Monday, 29 May 2017: 15:40
Grand Salon C - Section 15 (Hilton New Orleans Riverside)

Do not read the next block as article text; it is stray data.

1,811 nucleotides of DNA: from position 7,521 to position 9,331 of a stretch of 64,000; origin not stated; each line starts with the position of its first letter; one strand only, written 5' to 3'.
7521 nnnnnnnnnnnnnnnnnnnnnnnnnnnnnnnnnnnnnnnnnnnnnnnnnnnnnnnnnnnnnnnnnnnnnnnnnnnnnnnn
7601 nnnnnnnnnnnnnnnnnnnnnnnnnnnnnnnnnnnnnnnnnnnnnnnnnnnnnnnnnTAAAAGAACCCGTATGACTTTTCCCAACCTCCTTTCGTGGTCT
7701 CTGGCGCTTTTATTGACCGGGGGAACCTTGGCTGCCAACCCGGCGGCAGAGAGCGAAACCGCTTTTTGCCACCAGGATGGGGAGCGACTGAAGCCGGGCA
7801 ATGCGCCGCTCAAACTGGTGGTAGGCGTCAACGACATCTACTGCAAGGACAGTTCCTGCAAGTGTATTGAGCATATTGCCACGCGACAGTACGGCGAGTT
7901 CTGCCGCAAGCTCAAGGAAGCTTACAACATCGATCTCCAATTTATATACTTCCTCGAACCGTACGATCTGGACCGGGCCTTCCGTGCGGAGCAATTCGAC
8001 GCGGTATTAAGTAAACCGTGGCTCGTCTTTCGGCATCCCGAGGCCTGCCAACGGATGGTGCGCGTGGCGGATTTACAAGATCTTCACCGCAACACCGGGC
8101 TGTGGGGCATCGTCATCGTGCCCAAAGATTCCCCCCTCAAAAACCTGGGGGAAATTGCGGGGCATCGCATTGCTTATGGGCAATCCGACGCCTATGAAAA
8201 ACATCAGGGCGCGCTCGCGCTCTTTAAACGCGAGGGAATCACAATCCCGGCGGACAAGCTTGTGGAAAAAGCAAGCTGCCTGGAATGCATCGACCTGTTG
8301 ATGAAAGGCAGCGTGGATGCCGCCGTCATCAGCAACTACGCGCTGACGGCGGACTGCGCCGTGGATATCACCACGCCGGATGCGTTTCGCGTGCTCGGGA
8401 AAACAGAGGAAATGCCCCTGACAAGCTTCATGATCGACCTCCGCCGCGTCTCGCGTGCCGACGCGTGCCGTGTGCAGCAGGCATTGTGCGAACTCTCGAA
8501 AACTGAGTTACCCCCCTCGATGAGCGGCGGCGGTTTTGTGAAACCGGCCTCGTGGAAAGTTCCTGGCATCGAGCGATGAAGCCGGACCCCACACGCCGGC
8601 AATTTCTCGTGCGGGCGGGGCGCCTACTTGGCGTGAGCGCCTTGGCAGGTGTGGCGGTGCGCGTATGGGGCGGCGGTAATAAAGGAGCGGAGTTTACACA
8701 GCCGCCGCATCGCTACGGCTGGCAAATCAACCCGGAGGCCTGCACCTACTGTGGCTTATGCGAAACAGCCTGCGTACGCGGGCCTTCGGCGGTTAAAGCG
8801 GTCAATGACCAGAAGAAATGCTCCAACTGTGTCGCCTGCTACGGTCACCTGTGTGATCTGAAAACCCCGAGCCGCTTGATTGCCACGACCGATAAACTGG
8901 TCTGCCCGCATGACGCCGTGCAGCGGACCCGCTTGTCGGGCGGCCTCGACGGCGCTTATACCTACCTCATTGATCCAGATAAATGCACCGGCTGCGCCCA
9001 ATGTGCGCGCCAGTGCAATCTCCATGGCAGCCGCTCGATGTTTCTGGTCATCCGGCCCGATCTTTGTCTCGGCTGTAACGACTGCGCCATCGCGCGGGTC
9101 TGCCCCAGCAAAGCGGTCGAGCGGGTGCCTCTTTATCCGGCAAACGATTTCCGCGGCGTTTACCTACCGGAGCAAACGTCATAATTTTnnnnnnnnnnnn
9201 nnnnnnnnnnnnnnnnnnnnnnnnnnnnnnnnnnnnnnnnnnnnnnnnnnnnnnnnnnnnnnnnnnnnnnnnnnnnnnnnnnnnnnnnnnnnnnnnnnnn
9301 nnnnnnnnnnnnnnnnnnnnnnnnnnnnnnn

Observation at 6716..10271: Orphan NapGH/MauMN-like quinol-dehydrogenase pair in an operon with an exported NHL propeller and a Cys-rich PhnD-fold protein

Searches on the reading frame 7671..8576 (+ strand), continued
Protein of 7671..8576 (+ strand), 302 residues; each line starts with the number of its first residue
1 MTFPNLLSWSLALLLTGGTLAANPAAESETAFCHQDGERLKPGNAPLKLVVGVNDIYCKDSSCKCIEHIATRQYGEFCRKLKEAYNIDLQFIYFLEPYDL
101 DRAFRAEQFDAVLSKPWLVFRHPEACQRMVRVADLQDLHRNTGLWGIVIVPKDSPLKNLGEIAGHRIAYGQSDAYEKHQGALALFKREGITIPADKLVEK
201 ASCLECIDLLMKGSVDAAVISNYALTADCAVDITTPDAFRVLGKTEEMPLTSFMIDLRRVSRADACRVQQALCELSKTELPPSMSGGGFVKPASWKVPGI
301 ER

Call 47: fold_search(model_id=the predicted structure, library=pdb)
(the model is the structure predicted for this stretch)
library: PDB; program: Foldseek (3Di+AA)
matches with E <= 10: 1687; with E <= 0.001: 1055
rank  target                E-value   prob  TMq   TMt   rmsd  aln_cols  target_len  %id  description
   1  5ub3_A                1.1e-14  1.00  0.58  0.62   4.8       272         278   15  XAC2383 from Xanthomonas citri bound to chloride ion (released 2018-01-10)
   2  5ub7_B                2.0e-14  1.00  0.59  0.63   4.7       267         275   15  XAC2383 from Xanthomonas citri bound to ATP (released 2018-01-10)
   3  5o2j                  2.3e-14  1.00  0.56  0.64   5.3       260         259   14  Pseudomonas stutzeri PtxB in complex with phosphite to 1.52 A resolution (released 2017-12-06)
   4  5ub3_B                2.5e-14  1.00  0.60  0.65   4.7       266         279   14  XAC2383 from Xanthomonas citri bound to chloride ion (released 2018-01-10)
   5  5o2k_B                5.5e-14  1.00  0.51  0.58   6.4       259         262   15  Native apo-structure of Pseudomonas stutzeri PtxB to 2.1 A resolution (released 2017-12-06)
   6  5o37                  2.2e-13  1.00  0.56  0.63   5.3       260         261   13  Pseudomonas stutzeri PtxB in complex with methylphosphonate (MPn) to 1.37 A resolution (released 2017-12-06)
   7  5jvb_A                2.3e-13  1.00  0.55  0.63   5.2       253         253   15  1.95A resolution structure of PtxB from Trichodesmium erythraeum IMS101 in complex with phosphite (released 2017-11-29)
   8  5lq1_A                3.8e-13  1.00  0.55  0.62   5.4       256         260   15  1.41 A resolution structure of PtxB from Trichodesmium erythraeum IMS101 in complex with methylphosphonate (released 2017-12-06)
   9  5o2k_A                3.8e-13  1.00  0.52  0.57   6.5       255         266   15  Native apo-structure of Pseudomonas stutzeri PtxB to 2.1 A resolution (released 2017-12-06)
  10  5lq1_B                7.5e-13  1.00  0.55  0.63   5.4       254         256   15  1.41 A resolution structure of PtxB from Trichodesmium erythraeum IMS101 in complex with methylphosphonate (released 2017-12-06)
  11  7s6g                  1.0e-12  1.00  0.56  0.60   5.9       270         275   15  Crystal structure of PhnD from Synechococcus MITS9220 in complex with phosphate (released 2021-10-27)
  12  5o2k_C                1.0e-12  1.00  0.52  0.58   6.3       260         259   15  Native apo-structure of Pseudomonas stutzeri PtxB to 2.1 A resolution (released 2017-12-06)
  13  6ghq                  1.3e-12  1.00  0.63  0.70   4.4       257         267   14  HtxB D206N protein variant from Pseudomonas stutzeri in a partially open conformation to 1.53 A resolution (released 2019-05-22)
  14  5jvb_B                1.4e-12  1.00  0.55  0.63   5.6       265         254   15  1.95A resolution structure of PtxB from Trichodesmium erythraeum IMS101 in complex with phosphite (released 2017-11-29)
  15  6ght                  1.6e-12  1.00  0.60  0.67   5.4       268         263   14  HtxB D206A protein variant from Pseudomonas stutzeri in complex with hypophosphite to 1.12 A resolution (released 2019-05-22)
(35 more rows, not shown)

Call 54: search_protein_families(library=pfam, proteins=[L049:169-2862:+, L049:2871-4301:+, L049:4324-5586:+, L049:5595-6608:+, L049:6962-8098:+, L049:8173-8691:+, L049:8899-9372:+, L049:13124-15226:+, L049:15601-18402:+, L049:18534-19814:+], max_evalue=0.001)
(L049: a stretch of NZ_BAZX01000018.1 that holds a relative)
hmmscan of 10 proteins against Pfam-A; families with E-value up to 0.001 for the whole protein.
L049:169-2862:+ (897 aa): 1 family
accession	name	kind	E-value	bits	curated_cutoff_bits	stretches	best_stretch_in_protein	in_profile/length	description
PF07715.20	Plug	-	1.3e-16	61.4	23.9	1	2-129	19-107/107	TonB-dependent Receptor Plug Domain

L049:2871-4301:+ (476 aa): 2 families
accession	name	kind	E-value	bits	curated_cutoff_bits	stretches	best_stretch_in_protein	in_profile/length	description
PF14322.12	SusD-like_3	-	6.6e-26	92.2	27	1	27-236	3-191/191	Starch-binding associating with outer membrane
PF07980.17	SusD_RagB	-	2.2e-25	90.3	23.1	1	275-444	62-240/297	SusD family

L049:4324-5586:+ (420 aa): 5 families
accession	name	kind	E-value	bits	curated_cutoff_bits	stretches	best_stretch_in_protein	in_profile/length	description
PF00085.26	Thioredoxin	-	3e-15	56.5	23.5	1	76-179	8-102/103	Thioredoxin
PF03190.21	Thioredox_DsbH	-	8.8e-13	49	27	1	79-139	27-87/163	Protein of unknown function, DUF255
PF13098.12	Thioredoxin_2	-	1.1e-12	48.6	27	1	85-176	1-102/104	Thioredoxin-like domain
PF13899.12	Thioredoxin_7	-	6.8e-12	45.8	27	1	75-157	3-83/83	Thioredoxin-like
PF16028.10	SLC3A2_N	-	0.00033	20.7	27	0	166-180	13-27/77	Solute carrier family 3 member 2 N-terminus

LiMnPO4 is an attractive cathode material for the next-generation high power Li-ion batteries, due to its high theoretical specific capacity (170 mA h g−1) and working voltage (4.1 V vs Li+/Li). Two main drawbacks prevent the practical use of LiMnPO4: (i) its low electronic conductivity and (ii) the limited lithium diffusion rate, responsible for the poor rate capability of the cathode. The use of nano-particles can alleviate the issues associated with poor ionic conductivity while the electronic resistance is usually lowered by coating the particles with a carbon layer. It is therefore of primary importance to develop a synthetic route to LiMnPO4 nanocrystals (NCs) with controlled size and coated with a highly conductive carbon layer. Here we report an effective surface etching process (using LiPF6) on colloidally synthesized LiMnPO4 NCs that makes the NCs more hydrophilic and dispersible in the aqueous glucose solution used as carbon source for the carbon coating step. The carbon coated etched LiMnPO4-based electrode exhibited a specific capacity of 118 mA h g−1 at 1C, with a stable cycling performance and a capacity retention of 92% after more than 100 cycles at different C-rates. The delivered capacities were higher than those of not etched carbon coated NCs, which never exceeded 30 mA h g−1. The adopted etching process allowed: (i) The efficient removal of the hydrophobic passivated surfactants shell, present on NCs surface after the colloidal synthesis. This increases the nanoparticles’ solubility in the aqueous glucose solution used as carbon source for NCs coating, enabling the formation of a good conductive carbon layer. (ii) The possibility to prepare composite electrodes with a reduced amount of carbon additive and polymeric binder (less than 20% wt. in total), with a consequent benefit on the energy density of LMP-based cathodes. The protocol reported here enabled the preparation of LMP/NCs-based cathodes with high rate capability and which can be charged with a fast CC−CV procedure (of maximum 2 h at 1C-rate), which is of paramount importance for the future development of high rate and high power Li-ion batteries.